The Dharma Ransomware Abuses ESET to Go Undetected

By Bill Toulas / May 9, 2019

Dharma ransomware keeps going for the third year, and as expected, it is continuously updated and enriched with more tricks up its sleeve. According to a report by Trend Micro researchers, the newest samples of the Dharma ransomware is still passed around via spam email, but they are now urging the recipient to download a seeming innocuousness file named “Defender.exe”. The particular file is actually an archive, so when the victim executes it, it extracts and drops a malicious file named “taskhost.exe” and an old application remover of the ESET antivirus. To make things a little more believable, the archive is password protected, and the password is “”.

Dharma infection chain

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The main idea for the malicious actors is to draw the victim’s attention to the supposed removal of the applications that allegedly cause the “display system corruption”, and since people see a familiar ESET branding and GUI, they are less likely to suspect that something shady is going on in their system. Unfortunately, there is, as while the ESET Remover is installed in the system, the Dharma tool is encrypting the victim’s files in the background. No matter whether people will actually install the ESET tool or not, the Dharma will start its encrypting activities upon the extraction of the Defender archive.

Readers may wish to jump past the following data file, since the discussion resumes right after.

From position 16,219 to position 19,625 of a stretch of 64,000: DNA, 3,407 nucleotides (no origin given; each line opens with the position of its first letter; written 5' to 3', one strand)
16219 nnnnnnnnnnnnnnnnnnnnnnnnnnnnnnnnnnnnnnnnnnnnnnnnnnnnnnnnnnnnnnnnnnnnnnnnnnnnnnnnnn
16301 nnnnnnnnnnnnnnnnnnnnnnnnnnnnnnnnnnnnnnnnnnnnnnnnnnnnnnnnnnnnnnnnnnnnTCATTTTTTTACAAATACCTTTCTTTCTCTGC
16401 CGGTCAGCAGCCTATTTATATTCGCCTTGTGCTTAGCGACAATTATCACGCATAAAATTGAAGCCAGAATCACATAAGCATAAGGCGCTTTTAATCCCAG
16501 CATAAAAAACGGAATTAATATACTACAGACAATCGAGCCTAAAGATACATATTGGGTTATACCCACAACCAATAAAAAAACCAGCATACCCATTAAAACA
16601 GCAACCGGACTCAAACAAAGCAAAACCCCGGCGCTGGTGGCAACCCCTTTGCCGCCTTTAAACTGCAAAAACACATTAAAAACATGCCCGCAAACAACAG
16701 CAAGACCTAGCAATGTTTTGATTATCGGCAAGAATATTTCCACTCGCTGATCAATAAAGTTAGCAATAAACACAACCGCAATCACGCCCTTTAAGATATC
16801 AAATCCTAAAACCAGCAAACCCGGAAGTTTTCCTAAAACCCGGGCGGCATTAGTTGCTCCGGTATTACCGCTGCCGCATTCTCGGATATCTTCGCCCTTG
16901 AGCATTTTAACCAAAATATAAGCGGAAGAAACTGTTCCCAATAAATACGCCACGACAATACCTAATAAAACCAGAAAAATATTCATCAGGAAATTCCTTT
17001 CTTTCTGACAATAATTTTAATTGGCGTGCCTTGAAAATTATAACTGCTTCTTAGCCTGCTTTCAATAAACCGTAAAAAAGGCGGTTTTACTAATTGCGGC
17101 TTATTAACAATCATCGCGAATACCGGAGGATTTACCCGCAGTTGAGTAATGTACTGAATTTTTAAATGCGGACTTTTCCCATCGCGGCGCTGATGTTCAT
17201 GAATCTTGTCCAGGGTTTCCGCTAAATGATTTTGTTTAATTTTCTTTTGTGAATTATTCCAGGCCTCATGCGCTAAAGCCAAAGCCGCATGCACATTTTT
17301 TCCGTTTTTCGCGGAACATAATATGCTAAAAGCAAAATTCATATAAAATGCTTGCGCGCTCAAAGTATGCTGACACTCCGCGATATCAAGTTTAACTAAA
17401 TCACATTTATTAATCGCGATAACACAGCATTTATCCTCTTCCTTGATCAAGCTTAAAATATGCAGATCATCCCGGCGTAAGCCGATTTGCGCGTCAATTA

ESET Remover

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The whole point of doing all this bundling of the malware in the ESET tool is to make the capturing of system processing resources seem legit. If the victim proceeds to install the ESET Remover and then try to figure out what they are supposed to do with it, they will waste precious time, allowing the encrypter to do its thing for at least a couple of minutes. There’s no way for ESET to do something about this, although they are aware that their tool is being used for malicious purposes. As always, it all boils down to the user.

Dharma spam message

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Don’t download and execute files that accompany unsolicited email messages, back up your valuable files frequently, and keep your AV tools up to date. Even if the attached files are named “defender” or “protector”, or “malware-remover”, it most certainly isn’t. If you are not sure about the claims, pay attention to the content of the message. In this case, the spam claims a “corruption by the DISPLAY SYSTEM 37.2%”. This alone should be enough to convince you that the message is directed to people who don’t understand anything about how computers work. If you are one of those people, consider all claims false by default, and just get on with your day.

Would you fall for this? Let us know what you think in the comments down below, and help us spread the word of caution by sharing this post through our socials, on Facebook and Twitter.

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